The next notable film that displays expressionist tendencies is Unheimliche Geschichten, (Eerie Tales, 1919) directed by Richard Oswald, and predates the well-known Das Cabinet des Dr. Caligari (1920) by only a few months. Yet it is noticeable the direction where German Cinema is progressing to. An early example of Anthology Horror, various stories told within one outlining story, in this film, there are five separate stories: The Apparition, The Hand, The Black Cat, The Suicide Club and The Spectre. The main characters in the film are versions of Death, (Conrad Veidt), the Devil, (Reinhold Schünzel), and a Harlot, (Anita Berber), all dark, macabre characters, the characters being portraits within a bookshop which come to life and step out of their portraits when everyone goes home, who read tales and then portray those characters, and are played outrageously. The film brings the audience into the unrealistic world with darkness and uncertainty, mirror the time in which it was made. (Both characteristics of Expressionist Cinema.
(Fassimos, 2017), believes, “that Eerie Tales was not only part of the German Expressionist art-movement, but was a bold cinematic statement that set the standards for future Expressionist directors, as well as the horror genre in general…” The point is valid as the expressionist well-known cinematographer Carl Hoffmann, who worked later with Faust, cut his teeth on this film using experimental camera work accompanied with the extravagant expressionism acting resulted in a, “…naturalistic, calculated and carefully constructed vehicle through which Oswald and co. could represent the new Expressionist art-movement.” This statement announcing Expressionism in film has officially arrived with the film even being made again, as a true expressionist film, in 1932 by the same director and starring Paul Wegener.
This finally leads us to the first definitive expressionist film Das Cabinet des Dr. Caligari, directed by Robert Wiene. The film follows an unhinged Dr. Caligari, (Werner Krauss), and his loyal sleepwalking friend Cesare, (Conard Veidt) and the connection between them and numerous murders in the mountain village of Holstenwall.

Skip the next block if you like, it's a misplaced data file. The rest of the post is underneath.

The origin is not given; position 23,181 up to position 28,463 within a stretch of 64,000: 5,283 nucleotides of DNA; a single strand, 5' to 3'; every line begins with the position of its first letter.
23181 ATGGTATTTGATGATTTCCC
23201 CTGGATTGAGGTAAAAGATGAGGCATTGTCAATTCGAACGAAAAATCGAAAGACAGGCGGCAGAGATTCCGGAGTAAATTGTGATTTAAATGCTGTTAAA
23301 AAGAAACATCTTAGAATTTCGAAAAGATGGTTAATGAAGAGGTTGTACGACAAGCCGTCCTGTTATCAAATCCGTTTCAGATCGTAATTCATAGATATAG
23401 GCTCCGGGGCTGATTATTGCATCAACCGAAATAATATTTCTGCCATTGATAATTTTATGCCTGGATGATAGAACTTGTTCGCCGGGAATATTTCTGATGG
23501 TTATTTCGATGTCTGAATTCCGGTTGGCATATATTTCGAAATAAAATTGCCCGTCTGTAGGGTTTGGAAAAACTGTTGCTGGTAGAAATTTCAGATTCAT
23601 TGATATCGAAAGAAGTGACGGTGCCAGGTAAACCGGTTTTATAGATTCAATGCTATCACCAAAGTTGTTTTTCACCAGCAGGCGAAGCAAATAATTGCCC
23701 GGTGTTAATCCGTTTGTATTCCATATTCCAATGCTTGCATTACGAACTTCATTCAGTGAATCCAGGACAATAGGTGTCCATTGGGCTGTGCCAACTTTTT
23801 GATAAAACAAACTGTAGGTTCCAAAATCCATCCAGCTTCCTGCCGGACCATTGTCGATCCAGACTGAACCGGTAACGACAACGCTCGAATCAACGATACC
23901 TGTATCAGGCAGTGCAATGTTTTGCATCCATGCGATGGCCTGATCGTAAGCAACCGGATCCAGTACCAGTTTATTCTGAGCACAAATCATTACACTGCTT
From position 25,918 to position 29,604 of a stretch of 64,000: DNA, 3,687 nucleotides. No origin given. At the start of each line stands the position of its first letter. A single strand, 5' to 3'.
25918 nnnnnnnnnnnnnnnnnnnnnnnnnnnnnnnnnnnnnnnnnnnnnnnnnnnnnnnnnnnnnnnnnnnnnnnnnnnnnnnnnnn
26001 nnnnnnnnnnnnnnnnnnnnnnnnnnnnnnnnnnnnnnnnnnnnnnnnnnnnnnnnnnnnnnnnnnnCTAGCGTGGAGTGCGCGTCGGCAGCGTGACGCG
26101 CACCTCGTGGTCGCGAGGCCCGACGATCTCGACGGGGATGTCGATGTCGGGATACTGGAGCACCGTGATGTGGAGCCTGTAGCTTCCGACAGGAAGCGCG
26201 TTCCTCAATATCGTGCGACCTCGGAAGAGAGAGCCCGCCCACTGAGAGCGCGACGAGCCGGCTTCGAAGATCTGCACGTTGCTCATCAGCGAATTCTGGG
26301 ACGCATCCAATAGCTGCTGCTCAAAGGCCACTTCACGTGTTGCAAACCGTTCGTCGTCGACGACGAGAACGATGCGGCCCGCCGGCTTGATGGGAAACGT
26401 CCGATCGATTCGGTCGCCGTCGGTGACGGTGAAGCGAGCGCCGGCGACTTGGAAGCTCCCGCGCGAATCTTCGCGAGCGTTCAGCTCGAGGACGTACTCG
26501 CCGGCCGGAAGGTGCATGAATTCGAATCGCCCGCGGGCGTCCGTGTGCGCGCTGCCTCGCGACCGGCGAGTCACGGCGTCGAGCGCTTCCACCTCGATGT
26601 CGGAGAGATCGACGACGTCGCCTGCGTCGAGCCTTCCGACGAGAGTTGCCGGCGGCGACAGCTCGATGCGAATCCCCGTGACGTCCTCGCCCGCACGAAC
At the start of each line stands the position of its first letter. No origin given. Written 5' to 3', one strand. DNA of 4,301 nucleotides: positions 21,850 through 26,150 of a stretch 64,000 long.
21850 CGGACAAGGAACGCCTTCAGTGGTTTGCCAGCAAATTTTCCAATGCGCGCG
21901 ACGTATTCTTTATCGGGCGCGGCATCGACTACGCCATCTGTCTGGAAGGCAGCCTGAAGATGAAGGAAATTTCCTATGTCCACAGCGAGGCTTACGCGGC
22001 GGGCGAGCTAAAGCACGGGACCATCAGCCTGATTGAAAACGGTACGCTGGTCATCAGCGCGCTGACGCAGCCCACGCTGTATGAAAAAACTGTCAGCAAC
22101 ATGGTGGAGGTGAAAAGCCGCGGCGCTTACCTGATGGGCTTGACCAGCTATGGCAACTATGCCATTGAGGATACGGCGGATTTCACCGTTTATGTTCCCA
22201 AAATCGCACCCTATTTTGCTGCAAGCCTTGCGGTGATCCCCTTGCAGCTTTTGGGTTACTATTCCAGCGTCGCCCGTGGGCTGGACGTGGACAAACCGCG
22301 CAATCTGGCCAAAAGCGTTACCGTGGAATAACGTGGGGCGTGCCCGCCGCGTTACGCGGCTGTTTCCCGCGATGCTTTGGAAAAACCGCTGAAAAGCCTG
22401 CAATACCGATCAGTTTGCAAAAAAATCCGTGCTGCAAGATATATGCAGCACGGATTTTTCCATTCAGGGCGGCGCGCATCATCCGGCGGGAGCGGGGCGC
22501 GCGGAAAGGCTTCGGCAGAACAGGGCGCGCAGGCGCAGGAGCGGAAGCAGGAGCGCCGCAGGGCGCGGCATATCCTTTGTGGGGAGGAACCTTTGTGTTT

Often described as the quintessential expressionist film, Caligari has become famous for its painted backdrops, skewed angles, dark shadows, and claustrophobic interiors… the film combines elements of German romanticism and Gothic literature, including the device of the unreliable narrator, with the staging and acting conventions of expressionist theatre and early film melodrama.
The main difference that can be seen in Dr. Caligari, compared to the other two films are the sets. Instead of being on a location they are made of paper, wood, and paint. The buildings crooked, with lopsided windows and gravity-defying lights. (The sets were created by Expressionist artists, Hermann Warm, Walter Röhrig and Walter Reinmann). The sets bringing Expressionism to a whole other level within film.
Chiaroscuro is also used in Dr. Caligari, and to a greater extent than it was in the short clips where it was present in Der Student von Prag, as instead of using natural light to achieve the effect, it was instead, done by unnatural shadows being painted on the sets some appearing to engulf the characters, making them appear small, weak, and no longer in control. Even in the set, as the landscape changes and becomes more distorted it expresses the character of Dr. Caligari’s tormented psyche, in the same way, that the doppelgänger to for Bauldin’s character.
The world of the film is uncertain and dark, exploring themes like those in Der Student von Prag, the characters having to eventually face their own dilemmas and insecurities. Yet again, we see the sinister, mysterious characters, here Dr. Caligari, similar to Scapinelli and the Devil, Death, and Harlot. It brings up thoughts of uncertainty, just like the uncertain times Germany was going through. The film is also full of expressionist acting, that is present in all three films, and a framing story around another one, the same format as present in Unheimliche Geschichten. The impact of these two films ever apparent in Das Cabinet des Dr. Caligari.
(Robinson,2005) states, “The era of German Expressionist cinema began with Caligari.” There is, of course, a valid point to such a statement, as the well-known era of German Expressionism emerged with and after the film’s release. One simply cannot deny however that, at the very least, there were prior films with expressionist tendencies, such as the aforementioned films. Their style, ideas and contemplations scattered through-out the cinematic expressionist era and perhaps, in time, other films with such tendencies will be discovered, that have been lost, either partially or totally, which may, see the light of day due to the work of restorers and they too will be appreciated for their contribution to German Expressionist Cinema.